We are Architectural Workers; employed by the practices facilitating the transfer of public land to the private purse through urban (re)development.
In December 2016, following the media frenzy over Patrik Schumacher, we posted an open letter, calling for the role of the architect in estate regeneration to be put under scrutiny. We challenged our bosses, deemed to be experts in the field, to a public debate.
As of 07th February 2017, four of the six practices have responded to our call – with three accepting our invitation. Below are all the responses.
Would be delighted to attend Regards Paul (07.10.16)
Paul Karakusevic, Karakusevic Carson Architects
Thank you for your invitation. I would be pleased to join you in a discussion and correct assumptions that you are making about what motivates, me and my practice. Please put forward some dates and I will confirm my availability. As you are keen to have transparency about what motivates me I kindly ask the same in return and wish to know who I am addressing. (09.12.16)
Alex Ely, Mae Architects
Dear Architectural Workers,
We share your desire to see these complex issues discussed and debated openly and for the RIBA to support this by providing a platform for it. I am aware that the RIBA is actively looking at this, that Jane Duncan has a series of debates starting in the New Year including the issues raised by Patrik Schumacher’s speech and wider issues of regeneration.
If any of your number actually do work in my practice, as is implied by your correspondence, they cannot have failed to notice that we have already been explicitly clear about our views on this matter. We have set these out in our joint publication ‘Altered Estates (http://www.alteredestates.co.uk/ ) in widely attended presentations on the matter at The London Society, National Housing Federation conference, New London Architecture and so on. An abbreviated version also appears in the current edition of The London Society Journal.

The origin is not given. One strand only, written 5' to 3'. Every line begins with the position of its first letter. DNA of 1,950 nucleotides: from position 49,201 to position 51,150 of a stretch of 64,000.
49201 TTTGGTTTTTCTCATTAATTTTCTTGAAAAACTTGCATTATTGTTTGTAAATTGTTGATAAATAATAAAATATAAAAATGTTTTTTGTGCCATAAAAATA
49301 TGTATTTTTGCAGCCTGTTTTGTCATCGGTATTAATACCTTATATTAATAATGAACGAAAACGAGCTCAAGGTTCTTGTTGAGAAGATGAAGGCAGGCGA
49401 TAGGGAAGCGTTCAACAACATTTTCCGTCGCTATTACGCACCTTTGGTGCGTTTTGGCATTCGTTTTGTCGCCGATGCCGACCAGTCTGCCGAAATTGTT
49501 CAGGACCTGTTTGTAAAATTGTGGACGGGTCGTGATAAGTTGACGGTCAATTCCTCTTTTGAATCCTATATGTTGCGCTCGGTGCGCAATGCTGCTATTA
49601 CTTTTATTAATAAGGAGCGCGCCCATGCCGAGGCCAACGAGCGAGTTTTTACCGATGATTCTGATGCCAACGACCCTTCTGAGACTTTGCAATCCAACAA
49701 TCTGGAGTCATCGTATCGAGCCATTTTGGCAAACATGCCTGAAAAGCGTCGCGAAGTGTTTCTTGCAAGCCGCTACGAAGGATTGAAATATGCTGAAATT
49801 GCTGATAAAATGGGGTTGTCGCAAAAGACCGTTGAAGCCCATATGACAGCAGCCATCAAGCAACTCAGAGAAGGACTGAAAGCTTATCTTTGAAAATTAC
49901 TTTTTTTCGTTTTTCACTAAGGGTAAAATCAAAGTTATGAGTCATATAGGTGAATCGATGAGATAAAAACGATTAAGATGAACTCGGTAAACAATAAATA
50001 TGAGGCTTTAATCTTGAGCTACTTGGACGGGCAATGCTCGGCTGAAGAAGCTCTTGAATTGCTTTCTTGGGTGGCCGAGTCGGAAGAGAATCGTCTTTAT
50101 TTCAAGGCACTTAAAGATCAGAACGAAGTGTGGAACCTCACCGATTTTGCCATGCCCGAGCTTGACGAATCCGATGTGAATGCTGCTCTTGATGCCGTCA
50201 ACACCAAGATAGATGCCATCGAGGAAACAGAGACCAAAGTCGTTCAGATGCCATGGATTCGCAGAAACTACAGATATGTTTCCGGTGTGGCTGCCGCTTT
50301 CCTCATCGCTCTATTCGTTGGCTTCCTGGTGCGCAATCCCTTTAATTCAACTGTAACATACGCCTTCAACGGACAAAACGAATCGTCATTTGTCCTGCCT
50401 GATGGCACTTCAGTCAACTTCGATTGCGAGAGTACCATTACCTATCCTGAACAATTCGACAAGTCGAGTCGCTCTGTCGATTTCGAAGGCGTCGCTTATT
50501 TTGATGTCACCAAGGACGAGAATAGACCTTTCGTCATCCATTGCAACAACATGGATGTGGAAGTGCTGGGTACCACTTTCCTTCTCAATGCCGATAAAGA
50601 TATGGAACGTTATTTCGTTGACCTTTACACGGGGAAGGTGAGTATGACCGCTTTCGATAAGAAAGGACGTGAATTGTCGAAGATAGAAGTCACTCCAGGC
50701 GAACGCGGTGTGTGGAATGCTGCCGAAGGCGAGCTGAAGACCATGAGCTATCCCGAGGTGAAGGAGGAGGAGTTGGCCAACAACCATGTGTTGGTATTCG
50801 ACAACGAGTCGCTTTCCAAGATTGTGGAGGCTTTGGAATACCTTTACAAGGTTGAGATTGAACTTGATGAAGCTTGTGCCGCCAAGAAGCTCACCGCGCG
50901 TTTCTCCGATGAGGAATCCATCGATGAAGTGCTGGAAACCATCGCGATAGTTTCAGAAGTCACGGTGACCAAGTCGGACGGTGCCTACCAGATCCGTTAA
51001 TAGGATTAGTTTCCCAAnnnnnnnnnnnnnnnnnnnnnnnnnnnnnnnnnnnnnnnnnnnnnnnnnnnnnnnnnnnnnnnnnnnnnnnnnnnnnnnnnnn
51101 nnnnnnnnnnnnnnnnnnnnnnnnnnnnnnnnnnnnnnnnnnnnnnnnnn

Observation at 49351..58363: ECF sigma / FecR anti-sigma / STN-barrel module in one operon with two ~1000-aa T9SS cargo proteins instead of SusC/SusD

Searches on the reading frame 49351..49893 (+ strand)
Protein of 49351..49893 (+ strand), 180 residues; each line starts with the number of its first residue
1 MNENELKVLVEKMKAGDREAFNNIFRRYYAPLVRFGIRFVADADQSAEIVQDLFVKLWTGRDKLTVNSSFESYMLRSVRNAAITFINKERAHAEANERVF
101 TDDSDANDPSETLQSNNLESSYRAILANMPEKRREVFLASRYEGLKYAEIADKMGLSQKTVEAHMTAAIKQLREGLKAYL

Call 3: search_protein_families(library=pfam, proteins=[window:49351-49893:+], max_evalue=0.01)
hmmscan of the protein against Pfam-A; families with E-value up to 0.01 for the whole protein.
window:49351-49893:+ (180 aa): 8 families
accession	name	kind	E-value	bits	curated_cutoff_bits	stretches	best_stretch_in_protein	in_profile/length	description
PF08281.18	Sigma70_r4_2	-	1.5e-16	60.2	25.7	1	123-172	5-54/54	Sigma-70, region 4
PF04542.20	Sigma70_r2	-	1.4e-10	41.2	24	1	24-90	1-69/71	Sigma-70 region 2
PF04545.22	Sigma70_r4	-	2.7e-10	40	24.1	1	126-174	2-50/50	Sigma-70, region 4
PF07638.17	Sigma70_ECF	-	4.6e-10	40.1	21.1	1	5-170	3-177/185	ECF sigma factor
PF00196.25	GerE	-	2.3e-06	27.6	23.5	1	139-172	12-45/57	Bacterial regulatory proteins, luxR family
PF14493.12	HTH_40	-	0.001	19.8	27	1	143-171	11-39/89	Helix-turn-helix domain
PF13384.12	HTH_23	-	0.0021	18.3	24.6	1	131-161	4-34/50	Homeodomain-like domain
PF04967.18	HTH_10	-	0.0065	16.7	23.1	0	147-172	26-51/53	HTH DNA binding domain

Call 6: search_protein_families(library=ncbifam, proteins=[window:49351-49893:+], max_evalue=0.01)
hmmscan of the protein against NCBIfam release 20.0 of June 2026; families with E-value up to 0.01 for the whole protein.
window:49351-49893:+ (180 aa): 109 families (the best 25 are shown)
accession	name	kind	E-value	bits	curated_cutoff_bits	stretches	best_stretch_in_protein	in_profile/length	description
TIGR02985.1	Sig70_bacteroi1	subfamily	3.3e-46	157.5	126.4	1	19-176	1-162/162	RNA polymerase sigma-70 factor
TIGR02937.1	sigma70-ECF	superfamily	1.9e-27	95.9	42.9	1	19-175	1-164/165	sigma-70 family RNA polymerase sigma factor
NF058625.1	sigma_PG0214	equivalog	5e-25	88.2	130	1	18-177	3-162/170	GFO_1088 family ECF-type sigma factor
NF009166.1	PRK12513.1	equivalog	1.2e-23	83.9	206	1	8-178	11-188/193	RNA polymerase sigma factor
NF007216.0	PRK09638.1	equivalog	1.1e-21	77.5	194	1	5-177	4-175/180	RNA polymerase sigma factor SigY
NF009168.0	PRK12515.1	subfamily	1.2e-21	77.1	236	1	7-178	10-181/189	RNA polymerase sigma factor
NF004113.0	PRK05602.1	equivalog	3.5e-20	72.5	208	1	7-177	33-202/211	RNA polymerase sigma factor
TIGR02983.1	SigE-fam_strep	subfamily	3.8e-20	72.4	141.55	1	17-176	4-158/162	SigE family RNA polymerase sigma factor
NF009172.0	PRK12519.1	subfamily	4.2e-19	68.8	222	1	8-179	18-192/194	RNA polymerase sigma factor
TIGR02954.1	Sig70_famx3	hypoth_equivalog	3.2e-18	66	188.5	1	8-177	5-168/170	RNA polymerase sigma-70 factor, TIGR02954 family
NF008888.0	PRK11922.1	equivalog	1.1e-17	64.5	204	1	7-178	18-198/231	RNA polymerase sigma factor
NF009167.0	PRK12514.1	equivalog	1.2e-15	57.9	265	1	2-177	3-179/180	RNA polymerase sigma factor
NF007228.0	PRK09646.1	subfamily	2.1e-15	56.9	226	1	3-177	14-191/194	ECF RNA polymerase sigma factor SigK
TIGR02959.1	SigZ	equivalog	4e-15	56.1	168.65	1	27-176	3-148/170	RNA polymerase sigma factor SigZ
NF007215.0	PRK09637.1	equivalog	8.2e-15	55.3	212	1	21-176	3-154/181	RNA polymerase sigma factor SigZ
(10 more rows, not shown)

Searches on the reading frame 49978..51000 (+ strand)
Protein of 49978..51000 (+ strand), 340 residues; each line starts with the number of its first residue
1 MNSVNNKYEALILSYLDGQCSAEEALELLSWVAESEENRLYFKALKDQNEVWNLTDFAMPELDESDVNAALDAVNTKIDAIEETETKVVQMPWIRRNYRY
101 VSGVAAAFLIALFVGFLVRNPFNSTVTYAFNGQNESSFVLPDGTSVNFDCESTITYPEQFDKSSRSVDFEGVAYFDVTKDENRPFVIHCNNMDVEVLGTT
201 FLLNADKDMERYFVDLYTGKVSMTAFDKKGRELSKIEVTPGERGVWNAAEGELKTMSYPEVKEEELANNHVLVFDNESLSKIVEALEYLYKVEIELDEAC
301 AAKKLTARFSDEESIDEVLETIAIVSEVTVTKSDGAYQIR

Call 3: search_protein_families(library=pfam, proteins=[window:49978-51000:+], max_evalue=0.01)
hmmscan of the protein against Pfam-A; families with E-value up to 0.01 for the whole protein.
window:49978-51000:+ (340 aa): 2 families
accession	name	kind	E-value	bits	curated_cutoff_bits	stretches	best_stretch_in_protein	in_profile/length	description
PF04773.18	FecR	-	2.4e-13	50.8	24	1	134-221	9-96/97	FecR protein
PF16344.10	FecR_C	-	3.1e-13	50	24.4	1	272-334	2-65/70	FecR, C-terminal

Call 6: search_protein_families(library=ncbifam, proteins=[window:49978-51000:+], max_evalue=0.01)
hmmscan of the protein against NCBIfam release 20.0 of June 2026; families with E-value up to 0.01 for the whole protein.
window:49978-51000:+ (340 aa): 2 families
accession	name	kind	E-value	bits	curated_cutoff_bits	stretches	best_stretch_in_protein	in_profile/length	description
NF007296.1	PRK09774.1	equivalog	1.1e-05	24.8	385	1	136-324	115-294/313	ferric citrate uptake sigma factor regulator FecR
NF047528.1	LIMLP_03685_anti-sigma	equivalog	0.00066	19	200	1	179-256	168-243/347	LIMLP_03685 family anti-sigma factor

Your correspondence contains one assertion I feel I must respond to right away, and ahead of the debate we would all like to see. You imply that we are happy to pay at less than The London Living Wage. None of our employees is paid less than the London Living Wage. In fact we benchmark our salary structure carefully to ensure that it is fair and competitive, we are proud to hold ‘Investors in People’ status and to be listed amongst Building Magazine’s top 50 employers.
So I too look forward to the debates taking place. I quite understand that housing is inescapably political and that there are wide ranging views about it, as we have seen. The debates should serve to inform opinion in what threatens to become a ‘post truth’ age; they should be open, measured and meaningful. In that context, we are more than happy to participate and to present our long history of regeneration projects, of which we are extremely proud, for public scrutiny. (13.12.17)
Ben Derbyshire, HTA Design + RIBA President-Elect
We will not engage with an anonymous, unaccountable group, but we would encourage you to be part of upcoming public housing debates that are being organised by the RIBA. (16.12.16)
(anonymous), Haworth Tompkins
You can find these responses, with follow up questions, on the comments section here.
We have not received a response from PRP Architects or dRMM.
If you are interested in our debate, would like to submit a question to your boss, or would like to join us as we organise it, please contact us at email@example.com. Anonymity will be respected.